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s.t.

English translation: such that (s.t.) (before a mathematical expression)

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GLOSSARY ENTRY (DERIVED FROM QUESTION BELOW)
Spanish term or phrase:tal que
English translation:such that (s.t.) (before a mathematical expression)
Entered by: translatol
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07:53 Feb 1, 2009
Spanish to English translations [PRO]
Science - Mathematics & Statistics
Spanish term or phrase: s.t.
"El conjunto en equilibrio [equilibrium set] se obtiene a partir del modelo:

[mathematical expression 1]
s.t. [mathematical expression 2]
[other mathematical expressions, without s.t.]"
translatol
Local time: 12:40
tal que
Explanation:
Quizás se trate de la abreviatura en inglés correspundiente a "such that"


http://faculty.ssfs.org/~doschel/Calculus/Math Symbols.pdf
3 (the such that sign) means “under the condition that” and first appeared in the 1906
edition of Formulaire de mathematiqu´es by the logician Giuseppe Peano (1858–1932).
However, it is much more common (and less ambiguous) to just abbreviate “such that”
as “s.t.”.
There are two good reasons to avoid using “3” in place of “such that”. First of all, the
abbreviation “s.t.” is significantly more suggestive of its meaning than is “3”. Perhaps
more importantly, though, is that it has become increasingly common for the symbol
“3” to mean “contains as an element”, which is a logical extension of the usage of the
unquestionably standard symbol “2” to mean “is contained as an element in”.
Selected response from:

David Russi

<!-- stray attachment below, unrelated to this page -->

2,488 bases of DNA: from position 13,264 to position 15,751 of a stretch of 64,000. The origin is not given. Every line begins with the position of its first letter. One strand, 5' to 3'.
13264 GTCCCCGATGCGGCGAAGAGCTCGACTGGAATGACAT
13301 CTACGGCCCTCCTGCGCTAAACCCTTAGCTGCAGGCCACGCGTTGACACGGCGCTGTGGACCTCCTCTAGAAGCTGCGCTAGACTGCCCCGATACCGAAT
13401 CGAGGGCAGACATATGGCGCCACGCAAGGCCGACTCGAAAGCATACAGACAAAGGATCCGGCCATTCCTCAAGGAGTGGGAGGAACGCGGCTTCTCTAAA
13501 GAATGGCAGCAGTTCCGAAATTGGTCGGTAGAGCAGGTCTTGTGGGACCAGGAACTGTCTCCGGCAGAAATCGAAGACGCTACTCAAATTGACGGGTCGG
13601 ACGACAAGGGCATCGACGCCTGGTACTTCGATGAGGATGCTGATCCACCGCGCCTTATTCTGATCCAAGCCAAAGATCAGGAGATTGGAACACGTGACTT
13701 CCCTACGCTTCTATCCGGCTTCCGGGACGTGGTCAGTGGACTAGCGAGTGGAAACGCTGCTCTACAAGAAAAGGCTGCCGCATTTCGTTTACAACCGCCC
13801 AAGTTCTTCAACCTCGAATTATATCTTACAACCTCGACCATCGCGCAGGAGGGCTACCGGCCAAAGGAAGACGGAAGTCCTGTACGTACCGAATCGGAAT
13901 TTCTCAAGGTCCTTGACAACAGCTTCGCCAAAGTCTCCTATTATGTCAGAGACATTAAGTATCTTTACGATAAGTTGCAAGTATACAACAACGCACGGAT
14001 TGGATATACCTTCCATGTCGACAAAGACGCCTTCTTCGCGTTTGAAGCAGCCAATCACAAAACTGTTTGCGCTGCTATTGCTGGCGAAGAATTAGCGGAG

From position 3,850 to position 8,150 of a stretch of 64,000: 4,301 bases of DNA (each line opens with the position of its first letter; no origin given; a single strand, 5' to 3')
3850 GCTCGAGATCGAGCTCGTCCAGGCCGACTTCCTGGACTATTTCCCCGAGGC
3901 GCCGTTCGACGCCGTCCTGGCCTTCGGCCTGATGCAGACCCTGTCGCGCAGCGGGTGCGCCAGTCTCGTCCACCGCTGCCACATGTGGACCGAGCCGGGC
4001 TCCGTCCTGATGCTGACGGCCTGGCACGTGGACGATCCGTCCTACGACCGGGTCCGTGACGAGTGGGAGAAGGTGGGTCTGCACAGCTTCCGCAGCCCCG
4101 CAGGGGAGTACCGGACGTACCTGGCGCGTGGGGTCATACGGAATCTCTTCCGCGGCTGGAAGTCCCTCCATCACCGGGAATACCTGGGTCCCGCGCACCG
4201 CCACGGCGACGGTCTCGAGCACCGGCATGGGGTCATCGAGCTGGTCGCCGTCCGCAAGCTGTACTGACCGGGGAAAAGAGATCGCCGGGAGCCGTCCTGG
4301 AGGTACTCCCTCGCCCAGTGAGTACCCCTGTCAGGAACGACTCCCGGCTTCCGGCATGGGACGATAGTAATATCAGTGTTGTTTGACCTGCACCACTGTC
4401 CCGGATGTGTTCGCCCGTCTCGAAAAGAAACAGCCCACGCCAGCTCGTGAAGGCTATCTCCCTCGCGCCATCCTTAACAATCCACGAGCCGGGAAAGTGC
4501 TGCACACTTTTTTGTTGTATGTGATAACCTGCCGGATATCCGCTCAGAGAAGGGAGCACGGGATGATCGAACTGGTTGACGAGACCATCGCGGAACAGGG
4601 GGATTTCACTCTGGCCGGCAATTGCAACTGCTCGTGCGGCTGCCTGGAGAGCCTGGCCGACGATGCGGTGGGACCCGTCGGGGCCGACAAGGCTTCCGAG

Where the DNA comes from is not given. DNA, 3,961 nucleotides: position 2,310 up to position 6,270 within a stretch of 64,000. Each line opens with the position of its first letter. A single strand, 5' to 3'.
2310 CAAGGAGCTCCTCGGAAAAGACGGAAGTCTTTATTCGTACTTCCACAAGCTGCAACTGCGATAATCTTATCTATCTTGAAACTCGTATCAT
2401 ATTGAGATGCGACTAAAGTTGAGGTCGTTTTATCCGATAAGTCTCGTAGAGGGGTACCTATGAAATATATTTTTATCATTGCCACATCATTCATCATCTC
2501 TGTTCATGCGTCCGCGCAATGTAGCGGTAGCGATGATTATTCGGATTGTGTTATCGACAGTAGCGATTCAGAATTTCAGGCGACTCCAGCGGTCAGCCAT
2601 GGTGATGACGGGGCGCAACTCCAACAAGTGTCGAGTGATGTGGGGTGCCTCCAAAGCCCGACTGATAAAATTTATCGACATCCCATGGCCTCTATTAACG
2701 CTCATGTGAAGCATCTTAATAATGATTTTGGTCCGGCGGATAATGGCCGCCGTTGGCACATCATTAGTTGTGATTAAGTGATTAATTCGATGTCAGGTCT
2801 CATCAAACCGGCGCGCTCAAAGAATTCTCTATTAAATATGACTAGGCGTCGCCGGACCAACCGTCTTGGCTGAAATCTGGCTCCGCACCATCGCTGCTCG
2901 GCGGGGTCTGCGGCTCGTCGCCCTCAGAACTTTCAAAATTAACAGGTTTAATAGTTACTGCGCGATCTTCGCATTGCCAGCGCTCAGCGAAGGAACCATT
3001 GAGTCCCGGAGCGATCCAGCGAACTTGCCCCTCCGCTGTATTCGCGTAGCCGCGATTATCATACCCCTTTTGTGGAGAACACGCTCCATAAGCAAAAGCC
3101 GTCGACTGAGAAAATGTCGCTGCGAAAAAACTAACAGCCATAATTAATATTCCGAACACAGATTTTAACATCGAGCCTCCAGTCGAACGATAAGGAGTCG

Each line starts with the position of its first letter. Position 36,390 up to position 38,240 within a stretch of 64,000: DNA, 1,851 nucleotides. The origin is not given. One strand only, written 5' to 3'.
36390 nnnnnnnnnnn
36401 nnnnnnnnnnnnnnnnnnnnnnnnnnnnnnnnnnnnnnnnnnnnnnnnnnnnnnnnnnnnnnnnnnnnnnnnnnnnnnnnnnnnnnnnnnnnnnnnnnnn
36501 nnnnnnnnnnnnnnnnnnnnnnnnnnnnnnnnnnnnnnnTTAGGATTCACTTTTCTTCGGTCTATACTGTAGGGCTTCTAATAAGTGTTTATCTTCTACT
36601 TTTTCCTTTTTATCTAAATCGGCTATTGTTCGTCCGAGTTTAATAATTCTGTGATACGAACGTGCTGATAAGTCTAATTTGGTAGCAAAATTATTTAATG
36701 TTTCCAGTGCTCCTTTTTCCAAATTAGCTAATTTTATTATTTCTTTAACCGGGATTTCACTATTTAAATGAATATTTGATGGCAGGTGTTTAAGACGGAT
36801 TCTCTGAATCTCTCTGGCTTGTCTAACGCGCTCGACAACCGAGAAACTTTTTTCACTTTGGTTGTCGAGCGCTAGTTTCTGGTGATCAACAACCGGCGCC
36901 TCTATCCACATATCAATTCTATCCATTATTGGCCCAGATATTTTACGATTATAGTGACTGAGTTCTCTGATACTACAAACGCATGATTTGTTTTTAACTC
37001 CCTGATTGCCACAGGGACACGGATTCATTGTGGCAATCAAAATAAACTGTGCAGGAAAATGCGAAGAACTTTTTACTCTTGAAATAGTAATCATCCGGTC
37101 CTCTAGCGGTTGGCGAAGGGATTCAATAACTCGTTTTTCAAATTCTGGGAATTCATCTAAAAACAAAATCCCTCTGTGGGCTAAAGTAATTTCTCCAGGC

United States
Local time: 05:40
Grading comment
Thanks for the information and for the speed.
4 KudoZ points were awarded for this answer

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Summary of answers provided
3 +2tal que
David Russi


  

Answers


1 hr   confidence: Answerer confidence 3/5Answerer confidence 3/5 peer agreement (net): +2
tal que


Explanation:
Quizás se trate de la abreviatura en inglés correspundiente a "such that"


http://faculty.ssfs.org/~doschel/Calculus/Math Symbols.pdf
3 (the such that sign) means “under the condition that” and first appeared in the 1906
edition of Formulaire de mathematiqu´es by the logician Giuseppe Peano (1858–1932).
However, it is much more common (and less ambiguous) to just abbreviate “such that”
as “s.t.”.
There are two good reasons to avoid using “3” in place of “such that”. First of all, the
abbreviation “s.t.” is significantly more suggestive of its meaning than is “3”. Perhaps
more importantly, though, is that it has become increasingly common for the symbol
“3” to mean “contains as an element”, which is a logical extension of the usage of the
unquestionably standard symbol “2” to mean “is contained as an element in”.

David Russi
United States
Local time: 05:40
Native speaker of: Native in EnglishEnglish, Native in SpanishSpanish
PRO pts in category: 31
Grading comment
Thanks for the information and for the speed.

Peer comments on this answer (and responses from the answerer)
agree  David Brown: yes, such that
24 mins
  -> thanks!

agree  Robin Levey
2 hrs
  -> thanks!
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Changes made by editors
Feb 2, 2009 - Changes made by translatol:
Edited KOG entry<a href="/profile/76545">translatol's</a> old entry - "s.t." » "tal que "


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